June Go North Corridor H Alliance Update

Douglas, WV. In the path of the current ROPA for Corridor H from Parsons to Davis.

“21st century economic development is based on what we already have … don’t give away the store.” (Edward T. McMahon)

The source for much of this update came from The Secrets of Successful Small Communities by Edward T. McMahon. Former president of Scenic America, McMahon, now holds the Charles E. Fraser Chair on Sustainable Development and Environmental Policy at the Urban Land Institute, Washington DC.

While waiting for the next step in the NEPA process—the Draft Environmental Impact Statement (DEIS), which was supposed to be issued in May—we decided to look at the bigger picture here on the mountaintop and discuss the value of what we already have. We are very fortunate to live in a beautiful place on Earth where we can still step out our doors and find solace in nature.

And our thriving, sustainable economy is based on this proximity to open space, our assets:

scenic beauty, rivers, falls, parks, mountain trails, outdoor wilderness, recreational areas, historic character, natural surroundings, dark night skies, world-class scenery, abundant wildlife, and outdoor recreation resources.

What’s important for economic development now is much different than it used to be. The old economy—logging and coal—was based on digging out, cutting down, and paving over, and the most important infrastructure investment was roads. Our new economy is driven by many little things—our outdoor resources, homegrown businesses, quality of life, small-town feel, connectedness, music, and art—not just one big company or one big highway. 

How do we protect our assets? How do we keep our mountaintop from turning into “anywhere?” According to McMahon, “If not careful, towns can turn into a faceless place, cookie-cutter, that young people flee and tourists avoid.”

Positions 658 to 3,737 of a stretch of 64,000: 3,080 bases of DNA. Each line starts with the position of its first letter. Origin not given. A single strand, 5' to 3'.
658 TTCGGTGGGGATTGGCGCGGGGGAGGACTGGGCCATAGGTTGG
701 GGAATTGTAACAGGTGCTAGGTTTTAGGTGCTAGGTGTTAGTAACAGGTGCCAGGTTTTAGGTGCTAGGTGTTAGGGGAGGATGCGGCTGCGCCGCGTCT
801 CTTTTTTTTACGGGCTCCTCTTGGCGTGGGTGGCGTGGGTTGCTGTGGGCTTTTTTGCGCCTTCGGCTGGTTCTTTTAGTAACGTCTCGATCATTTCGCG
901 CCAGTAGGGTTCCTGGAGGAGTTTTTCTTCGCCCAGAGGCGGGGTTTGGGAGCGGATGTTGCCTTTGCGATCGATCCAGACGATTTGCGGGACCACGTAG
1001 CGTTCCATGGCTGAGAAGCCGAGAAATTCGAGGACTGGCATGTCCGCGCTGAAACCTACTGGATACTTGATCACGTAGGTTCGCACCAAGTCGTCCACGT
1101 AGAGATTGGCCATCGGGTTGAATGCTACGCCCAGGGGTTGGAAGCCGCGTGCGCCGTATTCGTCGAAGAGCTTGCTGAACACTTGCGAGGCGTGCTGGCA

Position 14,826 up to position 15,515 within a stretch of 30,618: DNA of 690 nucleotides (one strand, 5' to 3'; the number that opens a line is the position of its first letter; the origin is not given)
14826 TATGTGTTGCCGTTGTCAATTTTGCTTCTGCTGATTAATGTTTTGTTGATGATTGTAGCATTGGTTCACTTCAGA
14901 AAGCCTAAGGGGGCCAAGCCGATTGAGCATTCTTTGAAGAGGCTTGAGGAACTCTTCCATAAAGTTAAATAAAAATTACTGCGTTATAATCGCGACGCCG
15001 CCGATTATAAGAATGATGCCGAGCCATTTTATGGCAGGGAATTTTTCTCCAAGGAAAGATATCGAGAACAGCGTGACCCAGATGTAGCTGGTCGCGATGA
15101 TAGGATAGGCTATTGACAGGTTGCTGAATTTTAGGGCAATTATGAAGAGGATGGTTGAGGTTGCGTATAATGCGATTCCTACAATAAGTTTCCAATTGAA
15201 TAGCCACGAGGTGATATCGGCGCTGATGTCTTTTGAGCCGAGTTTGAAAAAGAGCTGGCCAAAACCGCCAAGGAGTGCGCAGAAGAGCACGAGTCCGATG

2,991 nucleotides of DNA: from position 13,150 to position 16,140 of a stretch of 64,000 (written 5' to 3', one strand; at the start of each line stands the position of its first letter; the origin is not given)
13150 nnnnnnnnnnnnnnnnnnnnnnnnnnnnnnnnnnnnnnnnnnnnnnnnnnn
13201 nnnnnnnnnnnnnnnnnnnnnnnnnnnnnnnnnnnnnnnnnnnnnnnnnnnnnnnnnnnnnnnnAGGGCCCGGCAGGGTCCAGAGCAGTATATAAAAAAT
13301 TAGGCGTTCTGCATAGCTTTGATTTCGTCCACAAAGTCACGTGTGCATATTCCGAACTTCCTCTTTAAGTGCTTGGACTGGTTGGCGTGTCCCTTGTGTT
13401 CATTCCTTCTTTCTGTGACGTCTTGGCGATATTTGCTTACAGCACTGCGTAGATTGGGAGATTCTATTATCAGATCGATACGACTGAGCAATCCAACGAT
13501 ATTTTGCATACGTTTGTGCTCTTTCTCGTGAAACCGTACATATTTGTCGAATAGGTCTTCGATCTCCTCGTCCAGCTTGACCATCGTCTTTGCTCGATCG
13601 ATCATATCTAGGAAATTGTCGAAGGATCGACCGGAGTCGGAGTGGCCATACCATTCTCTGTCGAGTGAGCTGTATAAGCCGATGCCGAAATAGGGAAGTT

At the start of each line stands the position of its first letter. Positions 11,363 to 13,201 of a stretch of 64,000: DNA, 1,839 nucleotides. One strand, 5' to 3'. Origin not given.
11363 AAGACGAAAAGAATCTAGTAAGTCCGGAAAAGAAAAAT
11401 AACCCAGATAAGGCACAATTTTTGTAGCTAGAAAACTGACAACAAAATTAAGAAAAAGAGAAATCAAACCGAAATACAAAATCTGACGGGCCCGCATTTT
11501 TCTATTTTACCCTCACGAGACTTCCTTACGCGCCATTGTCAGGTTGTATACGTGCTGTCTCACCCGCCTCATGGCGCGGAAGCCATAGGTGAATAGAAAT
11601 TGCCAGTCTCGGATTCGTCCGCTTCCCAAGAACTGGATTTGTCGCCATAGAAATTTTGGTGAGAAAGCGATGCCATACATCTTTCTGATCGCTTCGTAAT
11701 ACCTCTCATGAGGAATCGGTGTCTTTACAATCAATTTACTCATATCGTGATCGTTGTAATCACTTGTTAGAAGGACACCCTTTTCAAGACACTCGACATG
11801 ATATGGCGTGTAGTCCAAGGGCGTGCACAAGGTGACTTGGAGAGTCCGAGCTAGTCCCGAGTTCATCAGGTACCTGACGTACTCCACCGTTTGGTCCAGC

Successful small communities have succeeded by:

  • paying attention to aesthetics 
  • protecting and enhancing scenic views, historic buildings, and unique characteristics
  • supporting construction projects that fit into the existing community
  • paying attention to where development goes and how it is arranged
  • encouraging policies that promote walking, biking
  • preserving open space, protecting air and water quality

“Successful communities have high expectations; they know what they’ve got and the economic value. Communities that do not say NO to bad development will get the worst of everything—low standards or no standards, the community will sink to the bottom.” 

Bend, Oregon, is a good example of a community that developed a new economy by promoting what they had. Bend is where the spotted owl resided and, upon protection of that species’ habitat, the logging industry in Bend saw a major downturn. That was also when the new economic shift was happening in Oregon. The town’s economy rebounded to a point many times stronger than it was with logging—by promoting their natural environment and outdoor life: “If your business is in Bend, you can be on vacation at 5 p.m. every day.”

A highway splitting the towns of Thomas and Davis runs the risk of turning our mountaintop into “anywhere.” If not carefully executed and planned, infrastructure associated with Corridor H could bring a sea of strip malls and big box stores to our quiet small-town atmosphere; the antithesis of what draws residents and tourists to our beautiful highlands.

We invite you to learn more and join the campaign at go-northcorridorh.org